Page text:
By Sarah Coyne
JOPLIN, Mo. —
Many of us love settling in with our families to read beautiful holiday books that have become cornerstones in our Christmas traditions. You probably know most of the words to the iconic "'Twas the Night Before Christmas," and it's very likely that you've been inundated by readings of "How the Grinch Stole Christmas."
But what should you read if your family is searching for new favorites this year? Here are some fantastic Christmas books to see your family through the coming weeks of anticipation.
"Bear Stays Up for Christmas" by Karma Wilson. If you're looking for rhyming cadences and catchy phrases, Bear will be perfect.
He's sleepy and ready for hibernation, but his forest friends promise to keep him busy. He follows their instructions for a winter celebration, and ends up sleepily surrounded by friendship on the perfect Christmas morning. This one is a favorite with preschoolers and simple enough for beginning readers, but sweet for all ages.
"Santa Claus" by Rod Green. Reading more like a National Geographic documentary, Santa Claus gives us a behind-the-scenes look at everything we've ever wanted to know about St. Nick, his home at the North Pole, the reindeer, the elves and more.
"Auntie Claus" by Elise Primavera. For more of an eccentric twist, here's a book about a little girl whose aunt has some very suspicious habits and tastes.
Sophie's aunt seems extra-mysterious and upholds quite an air of magic all year round. While trying to discover her aunt's secret agendas, the demanding Sophie is swept along on an adventure that will not only open her eyes to her aunt's true identity but teach her a thing or two about the heart of Christmas.
"Olive, The Other Reindeer" by J. Otto Siebold. The song can be deceiving for little ears and canine ears alike, it would seem. Olive is a precocious puppy who believes she's the reindeer everyone forgot.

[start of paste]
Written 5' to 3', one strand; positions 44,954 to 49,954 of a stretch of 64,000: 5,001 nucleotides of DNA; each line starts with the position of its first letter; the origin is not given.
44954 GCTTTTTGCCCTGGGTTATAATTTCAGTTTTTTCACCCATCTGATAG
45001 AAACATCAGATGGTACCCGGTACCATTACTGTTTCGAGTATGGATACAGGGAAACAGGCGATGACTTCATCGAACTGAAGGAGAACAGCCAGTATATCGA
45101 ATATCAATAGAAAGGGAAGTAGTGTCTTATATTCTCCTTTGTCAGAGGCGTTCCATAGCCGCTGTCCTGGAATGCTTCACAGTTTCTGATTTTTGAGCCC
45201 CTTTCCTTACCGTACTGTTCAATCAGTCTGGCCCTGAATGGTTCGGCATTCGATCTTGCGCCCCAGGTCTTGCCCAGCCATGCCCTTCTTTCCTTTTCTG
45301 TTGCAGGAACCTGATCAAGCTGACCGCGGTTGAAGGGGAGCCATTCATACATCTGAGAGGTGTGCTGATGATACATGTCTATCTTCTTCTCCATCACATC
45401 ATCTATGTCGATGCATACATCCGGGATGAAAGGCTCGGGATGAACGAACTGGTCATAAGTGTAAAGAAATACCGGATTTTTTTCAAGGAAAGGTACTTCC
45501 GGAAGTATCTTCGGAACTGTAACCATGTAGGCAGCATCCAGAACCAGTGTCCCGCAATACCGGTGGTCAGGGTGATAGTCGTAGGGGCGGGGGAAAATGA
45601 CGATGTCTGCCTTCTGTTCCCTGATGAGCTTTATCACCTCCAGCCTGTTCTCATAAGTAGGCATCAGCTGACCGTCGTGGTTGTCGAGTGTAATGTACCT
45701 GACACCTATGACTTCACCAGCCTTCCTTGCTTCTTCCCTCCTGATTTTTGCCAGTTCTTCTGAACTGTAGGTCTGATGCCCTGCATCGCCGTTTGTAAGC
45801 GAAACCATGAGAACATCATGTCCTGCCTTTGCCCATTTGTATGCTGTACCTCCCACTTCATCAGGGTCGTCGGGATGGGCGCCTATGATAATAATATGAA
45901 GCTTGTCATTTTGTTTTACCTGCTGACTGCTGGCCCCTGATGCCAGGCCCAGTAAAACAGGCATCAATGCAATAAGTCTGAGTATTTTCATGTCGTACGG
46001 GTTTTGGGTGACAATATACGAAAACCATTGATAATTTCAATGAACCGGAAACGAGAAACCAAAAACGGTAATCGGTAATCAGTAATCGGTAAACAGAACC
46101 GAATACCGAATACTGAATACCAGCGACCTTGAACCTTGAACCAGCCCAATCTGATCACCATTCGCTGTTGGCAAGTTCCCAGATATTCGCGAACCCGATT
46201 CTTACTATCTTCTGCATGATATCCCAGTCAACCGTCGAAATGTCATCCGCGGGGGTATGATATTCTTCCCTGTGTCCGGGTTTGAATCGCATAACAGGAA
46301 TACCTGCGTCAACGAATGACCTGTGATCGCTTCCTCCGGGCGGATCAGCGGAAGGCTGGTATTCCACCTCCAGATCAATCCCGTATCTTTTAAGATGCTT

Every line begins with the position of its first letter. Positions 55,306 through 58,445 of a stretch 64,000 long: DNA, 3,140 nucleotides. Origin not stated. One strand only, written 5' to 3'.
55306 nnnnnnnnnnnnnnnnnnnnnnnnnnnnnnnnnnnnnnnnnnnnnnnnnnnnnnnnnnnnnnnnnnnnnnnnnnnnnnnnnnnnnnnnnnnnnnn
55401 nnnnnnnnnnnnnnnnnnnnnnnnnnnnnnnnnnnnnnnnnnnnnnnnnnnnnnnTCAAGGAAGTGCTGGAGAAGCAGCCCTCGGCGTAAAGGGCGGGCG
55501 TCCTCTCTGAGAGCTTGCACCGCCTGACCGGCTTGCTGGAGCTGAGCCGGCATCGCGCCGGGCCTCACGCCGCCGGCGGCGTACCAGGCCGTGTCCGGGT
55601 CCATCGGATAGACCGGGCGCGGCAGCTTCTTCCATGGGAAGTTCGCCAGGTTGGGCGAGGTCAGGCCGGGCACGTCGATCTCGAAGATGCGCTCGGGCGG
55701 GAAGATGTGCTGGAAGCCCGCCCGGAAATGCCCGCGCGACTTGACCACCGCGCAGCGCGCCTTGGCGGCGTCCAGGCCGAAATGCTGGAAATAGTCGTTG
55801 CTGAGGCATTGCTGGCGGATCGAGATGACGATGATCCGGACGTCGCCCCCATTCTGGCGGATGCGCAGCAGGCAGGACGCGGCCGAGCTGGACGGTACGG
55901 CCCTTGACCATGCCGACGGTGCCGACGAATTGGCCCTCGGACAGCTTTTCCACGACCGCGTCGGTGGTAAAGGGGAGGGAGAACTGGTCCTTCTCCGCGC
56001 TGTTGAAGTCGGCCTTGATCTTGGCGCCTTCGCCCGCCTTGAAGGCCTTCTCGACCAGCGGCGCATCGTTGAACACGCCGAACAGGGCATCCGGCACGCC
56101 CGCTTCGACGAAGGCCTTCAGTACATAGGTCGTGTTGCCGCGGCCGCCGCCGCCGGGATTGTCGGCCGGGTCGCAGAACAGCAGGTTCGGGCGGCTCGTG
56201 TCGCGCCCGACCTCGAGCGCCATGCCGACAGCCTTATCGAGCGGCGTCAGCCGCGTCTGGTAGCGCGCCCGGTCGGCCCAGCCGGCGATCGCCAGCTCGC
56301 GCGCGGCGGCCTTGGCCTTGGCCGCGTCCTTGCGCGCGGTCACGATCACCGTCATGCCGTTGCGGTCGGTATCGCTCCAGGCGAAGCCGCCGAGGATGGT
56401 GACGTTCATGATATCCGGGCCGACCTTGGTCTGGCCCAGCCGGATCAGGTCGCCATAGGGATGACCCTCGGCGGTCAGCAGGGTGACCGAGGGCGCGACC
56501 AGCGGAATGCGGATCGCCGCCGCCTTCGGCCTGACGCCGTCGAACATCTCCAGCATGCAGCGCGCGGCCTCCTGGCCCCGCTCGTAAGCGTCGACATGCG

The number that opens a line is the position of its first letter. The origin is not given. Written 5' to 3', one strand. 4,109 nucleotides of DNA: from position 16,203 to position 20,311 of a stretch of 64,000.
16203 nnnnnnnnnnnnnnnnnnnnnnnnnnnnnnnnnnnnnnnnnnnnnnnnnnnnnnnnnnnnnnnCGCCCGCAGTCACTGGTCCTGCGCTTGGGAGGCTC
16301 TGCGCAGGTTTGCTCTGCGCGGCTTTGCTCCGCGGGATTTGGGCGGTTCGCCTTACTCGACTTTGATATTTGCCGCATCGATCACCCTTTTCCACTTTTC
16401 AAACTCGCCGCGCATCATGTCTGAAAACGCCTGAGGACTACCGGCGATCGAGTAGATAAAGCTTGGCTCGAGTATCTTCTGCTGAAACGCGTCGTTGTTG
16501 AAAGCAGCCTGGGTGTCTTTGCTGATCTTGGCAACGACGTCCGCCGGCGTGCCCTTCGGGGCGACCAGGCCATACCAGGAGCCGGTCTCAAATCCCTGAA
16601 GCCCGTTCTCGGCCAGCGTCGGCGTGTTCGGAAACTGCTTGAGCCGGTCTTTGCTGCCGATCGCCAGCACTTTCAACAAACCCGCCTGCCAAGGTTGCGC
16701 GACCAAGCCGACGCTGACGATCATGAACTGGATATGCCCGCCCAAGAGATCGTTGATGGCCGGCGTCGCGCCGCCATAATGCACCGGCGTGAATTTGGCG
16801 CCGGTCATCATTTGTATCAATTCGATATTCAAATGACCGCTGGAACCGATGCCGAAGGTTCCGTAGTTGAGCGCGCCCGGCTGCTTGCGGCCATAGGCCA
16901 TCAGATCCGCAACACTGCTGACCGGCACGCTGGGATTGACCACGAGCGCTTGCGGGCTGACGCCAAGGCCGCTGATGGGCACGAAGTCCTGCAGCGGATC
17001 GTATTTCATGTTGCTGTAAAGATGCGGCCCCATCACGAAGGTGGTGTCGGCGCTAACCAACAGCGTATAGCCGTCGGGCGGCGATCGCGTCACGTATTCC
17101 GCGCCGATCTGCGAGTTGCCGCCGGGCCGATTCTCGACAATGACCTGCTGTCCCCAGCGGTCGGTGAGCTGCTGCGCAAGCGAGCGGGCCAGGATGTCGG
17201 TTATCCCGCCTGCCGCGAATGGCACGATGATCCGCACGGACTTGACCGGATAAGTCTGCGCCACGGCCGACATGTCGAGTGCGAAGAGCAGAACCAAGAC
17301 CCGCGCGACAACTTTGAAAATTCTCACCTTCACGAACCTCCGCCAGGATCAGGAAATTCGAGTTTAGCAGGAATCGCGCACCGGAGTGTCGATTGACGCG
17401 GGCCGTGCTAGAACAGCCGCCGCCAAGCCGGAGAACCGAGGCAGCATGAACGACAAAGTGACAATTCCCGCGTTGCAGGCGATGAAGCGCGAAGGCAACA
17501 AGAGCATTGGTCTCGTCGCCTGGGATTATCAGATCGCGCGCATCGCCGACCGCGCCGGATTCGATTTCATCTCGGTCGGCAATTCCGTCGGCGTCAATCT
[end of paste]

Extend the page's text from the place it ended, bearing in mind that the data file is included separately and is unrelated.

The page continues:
While the rest of us sing "All of the other reindeer," she knows the truth: "Olive, the other reindeer." She sets off on an expedition to do her rightful reindeer duty, resulting in much silliness. You and your kids will laugh at her antics and cheer her on her way.
"The Polar Express" by Chris Van Allsburg. When books become movies, we sometimes forget their humble beginnings. But in the case of "The Polar Express," the beginning isn't humble so much as magical.
The original book's illustrations are vivid and tender, and the story itself invokes hushed tones and awed attention. Read this one with your family if you're hoping to remind them of the magic of Christmas and the power of believing in miracles.
"Song of the Stars: A Christmas Story" by Sally Lloyd-Jones. Sometimes, a Christmas bedtime story just needs to be a nightcap of soft words and beautiful artwork, and "Song" is exactly that.
Following nature's celebration of the infant Jesus's birth, this book lulls and pacifies. The illustrations by Alison Jay are enchanting (also check out her work in "The Nutcracker" -- another Christmas classic) and full of visual gems. Read this one right before falling asleep, and visions of sugarplums will be put to shame.